nested local predicate definitions
fjh at cs.mu.oz.au
Sat May 31 22:52:41 AEST 1997
In mail to mercury-bugs at cs.mu.oz.au, Seth LaForge wrote:
> ... (bug report omitted) ...
> One other aspect of mercury which bugs me: higher-order anonymous
> predicates seem rather weak, in particular they're not very useful as
> nested predicates. As far as I can tell, there's no way to write a
> recursive anonymous predicate... Is there something I'm missing?
I'm mailing this to mercury-users, since I remember that several
people have asked me this question.
The short answer is no. From its Prolog ancestry, Mercury has
inherited a flat syntax. In general, definitions can't be nested.
The long answer is that it is in fact technically possible to achieve
something very close to the desired effect; you do need to use an
auxiliary function, and strictly speaking the local definition you get
is not a recursive one, but the effect is the same. In the example
below, I've called the auxiliary function `letrec'; it is basically the
same as the Y combinator in lambda calculus.
:- func factorial6 = int.
factorial6 = apply(Factorial, 6) :-
Factorial = letrec( func(Self::in(plain_func), N::in) =
(R::out) is det :-
R = (if N = 0 then 1 else N * apply(Self, N - 1))).
In this example, `factorial6' uses a local function `Factorial' that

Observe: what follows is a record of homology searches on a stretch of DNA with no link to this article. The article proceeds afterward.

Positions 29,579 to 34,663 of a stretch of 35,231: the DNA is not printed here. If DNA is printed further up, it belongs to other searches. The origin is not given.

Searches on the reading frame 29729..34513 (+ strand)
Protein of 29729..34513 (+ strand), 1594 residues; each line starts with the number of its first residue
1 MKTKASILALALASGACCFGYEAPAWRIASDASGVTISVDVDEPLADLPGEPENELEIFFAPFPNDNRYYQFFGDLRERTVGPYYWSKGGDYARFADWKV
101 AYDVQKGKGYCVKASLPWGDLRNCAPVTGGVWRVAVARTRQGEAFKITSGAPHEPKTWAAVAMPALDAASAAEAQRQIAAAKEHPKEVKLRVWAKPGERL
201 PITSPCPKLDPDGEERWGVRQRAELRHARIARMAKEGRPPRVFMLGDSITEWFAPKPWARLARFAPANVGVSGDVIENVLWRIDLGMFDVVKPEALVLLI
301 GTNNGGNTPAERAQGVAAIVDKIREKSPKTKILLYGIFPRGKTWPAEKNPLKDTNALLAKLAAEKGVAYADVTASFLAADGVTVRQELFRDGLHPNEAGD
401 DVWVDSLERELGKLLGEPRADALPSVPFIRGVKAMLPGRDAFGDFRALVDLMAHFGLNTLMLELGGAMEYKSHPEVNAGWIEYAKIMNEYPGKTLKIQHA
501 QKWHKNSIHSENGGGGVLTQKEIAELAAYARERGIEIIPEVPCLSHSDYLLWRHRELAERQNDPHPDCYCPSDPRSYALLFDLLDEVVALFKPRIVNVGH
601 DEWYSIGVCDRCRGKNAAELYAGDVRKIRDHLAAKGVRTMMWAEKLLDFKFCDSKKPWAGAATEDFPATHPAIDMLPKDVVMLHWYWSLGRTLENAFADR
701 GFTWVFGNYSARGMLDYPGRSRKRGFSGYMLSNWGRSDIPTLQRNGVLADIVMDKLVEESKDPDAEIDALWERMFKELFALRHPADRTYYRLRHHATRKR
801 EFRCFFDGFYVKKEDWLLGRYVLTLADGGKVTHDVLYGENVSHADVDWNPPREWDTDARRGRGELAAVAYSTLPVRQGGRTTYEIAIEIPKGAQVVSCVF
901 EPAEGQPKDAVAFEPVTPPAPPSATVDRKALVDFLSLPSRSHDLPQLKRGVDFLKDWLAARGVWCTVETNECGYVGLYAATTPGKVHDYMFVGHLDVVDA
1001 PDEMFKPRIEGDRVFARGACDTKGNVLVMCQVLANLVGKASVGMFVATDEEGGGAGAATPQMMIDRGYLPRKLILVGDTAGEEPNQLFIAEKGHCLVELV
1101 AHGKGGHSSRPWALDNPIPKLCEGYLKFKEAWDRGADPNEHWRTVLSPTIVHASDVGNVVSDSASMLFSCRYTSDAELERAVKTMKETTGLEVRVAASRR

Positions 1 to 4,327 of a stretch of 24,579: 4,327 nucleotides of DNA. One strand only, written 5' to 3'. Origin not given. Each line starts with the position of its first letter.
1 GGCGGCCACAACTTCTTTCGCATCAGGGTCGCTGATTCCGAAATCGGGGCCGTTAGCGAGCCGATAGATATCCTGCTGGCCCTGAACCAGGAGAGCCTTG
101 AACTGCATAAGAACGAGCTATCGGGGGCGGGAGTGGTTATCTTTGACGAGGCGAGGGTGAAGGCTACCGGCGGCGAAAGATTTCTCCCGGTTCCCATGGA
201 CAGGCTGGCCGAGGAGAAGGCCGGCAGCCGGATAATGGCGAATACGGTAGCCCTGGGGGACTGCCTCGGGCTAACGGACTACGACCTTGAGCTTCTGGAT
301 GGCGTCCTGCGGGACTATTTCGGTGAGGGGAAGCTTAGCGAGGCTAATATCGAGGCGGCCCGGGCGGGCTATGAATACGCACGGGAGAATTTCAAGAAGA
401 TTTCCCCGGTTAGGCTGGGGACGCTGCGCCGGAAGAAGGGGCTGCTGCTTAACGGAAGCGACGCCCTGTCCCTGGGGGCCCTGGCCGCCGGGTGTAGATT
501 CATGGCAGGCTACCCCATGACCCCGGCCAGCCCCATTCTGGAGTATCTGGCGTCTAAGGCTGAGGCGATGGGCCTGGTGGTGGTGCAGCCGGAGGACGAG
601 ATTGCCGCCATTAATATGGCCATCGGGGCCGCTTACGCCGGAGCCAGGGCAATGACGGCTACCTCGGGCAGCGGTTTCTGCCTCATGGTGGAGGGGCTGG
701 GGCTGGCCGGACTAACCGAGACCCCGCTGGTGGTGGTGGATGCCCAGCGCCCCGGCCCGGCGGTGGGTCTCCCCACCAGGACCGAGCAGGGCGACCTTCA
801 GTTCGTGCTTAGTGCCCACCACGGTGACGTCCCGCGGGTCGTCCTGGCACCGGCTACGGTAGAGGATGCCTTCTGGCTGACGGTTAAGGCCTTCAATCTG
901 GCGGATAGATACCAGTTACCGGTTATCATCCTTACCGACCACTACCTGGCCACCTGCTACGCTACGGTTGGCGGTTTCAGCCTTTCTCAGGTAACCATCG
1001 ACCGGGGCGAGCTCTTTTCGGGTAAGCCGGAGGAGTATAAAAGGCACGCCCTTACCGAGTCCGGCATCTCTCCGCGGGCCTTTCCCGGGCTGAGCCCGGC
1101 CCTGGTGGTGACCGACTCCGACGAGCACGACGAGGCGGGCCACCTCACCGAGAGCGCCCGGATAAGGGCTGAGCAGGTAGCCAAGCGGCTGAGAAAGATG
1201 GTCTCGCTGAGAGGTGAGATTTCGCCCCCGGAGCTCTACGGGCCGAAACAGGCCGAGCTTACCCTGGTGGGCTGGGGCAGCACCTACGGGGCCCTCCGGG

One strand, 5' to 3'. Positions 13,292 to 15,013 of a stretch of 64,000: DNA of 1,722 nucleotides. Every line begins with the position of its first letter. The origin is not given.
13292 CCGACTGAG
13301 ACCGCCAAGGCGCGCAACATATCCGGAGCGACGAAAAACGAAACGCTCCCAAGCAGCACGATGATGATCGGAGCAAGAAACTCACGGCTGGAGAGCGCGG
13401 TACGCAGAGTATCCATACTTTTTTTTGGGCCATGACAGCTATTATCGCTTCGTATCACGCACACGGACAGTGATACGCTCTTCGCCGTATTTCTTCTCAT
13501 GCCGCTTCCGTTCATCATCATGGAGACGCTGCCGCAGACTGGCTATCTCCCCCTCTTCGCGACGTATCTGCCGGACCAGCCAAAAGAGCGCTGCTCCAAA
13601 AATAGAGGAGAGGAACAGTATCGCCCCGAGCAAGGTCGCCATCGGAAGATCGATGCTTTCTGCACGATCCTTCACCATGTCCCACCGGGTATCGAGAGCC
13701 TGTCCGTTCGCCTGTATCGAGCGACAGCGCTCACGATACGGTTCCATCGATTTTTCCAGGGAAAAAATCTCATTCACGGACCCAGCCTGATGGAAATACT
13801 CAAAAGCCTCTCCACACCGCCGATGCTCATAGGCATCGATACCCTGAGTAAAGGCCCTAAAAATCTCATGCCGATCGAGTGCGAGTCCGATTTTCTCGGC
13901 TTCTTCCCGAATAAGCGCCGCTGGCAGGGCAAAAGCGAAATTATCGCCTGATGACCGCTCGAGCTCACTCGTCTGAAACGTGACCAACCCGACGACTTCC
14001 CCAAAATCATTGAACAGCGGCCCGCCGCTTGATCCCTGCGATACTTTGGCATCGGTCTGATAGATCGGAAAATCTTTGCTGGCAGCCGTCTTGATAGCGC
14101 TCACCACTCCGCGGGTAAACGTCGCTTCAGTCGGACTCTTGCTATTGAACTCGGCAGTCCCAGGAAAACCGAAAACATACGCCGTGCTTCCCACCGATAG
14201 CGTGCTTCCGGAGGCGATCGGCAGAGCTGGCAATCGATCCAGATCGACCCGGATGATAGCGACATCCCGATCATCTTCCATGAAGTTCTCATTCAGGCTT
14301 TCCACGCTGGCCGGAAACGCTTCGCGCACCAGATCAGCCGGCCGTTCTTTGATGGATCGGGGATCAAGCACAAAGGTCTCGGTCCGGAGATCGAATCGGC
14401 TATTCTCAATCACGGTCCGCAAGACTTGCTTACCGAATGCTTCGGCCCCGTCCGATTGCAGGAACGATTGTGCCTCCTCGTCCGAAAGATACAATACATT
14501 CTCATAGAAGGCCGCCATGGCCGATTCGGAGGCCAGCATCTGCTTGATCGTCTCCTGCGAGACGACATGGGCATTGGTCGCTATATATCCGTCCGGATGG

is defined using letrec -- effectively a local recursive definition.
The `letrec' function used in the first example can be defined as
:- type letrec_func(T1, T2) == (func(func(T1) = T2, T1) = T2).
:- inst letrec_func == (func(in(plain_func), in) = out is det).
:- inst plain_func == (func(in) = out is det).
:- func letrec(letrec_func(T1, T2), T1) = T2.
:- mode letrec(in(letrec_func), in) = out is det.
letrec(Func, X) = apply(Func, letrec(Func), X).
By way of contrast, here's a definition of `factorial7' using a
non-nested function `factorial'.
:- func factorial7 = int.
factorial7 = factorial(7).
:- func factorial(int) = int.
factorial(N) = (if N = 0 then 1 else N * factorial(N - 1)).
Well, I guess when all is said and done, there is a lot to be said for
simplicity, and so this `letrec' function probably isn't of much value
(except perhaps for the Obfuscated Mercury competition ;-). Still, I
was pleasantly surprised to find that the code the Mercury compiler
generates for `factorial6' is almost exactly the same as the code it
generates for `factorial7' -- apart from one unnecessary branch
instruction, it manages to optimize away all the higher-order code.
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WWW: <http://www.cs.mu.oz.au/~fjh> | of excellence is a lethal habit"
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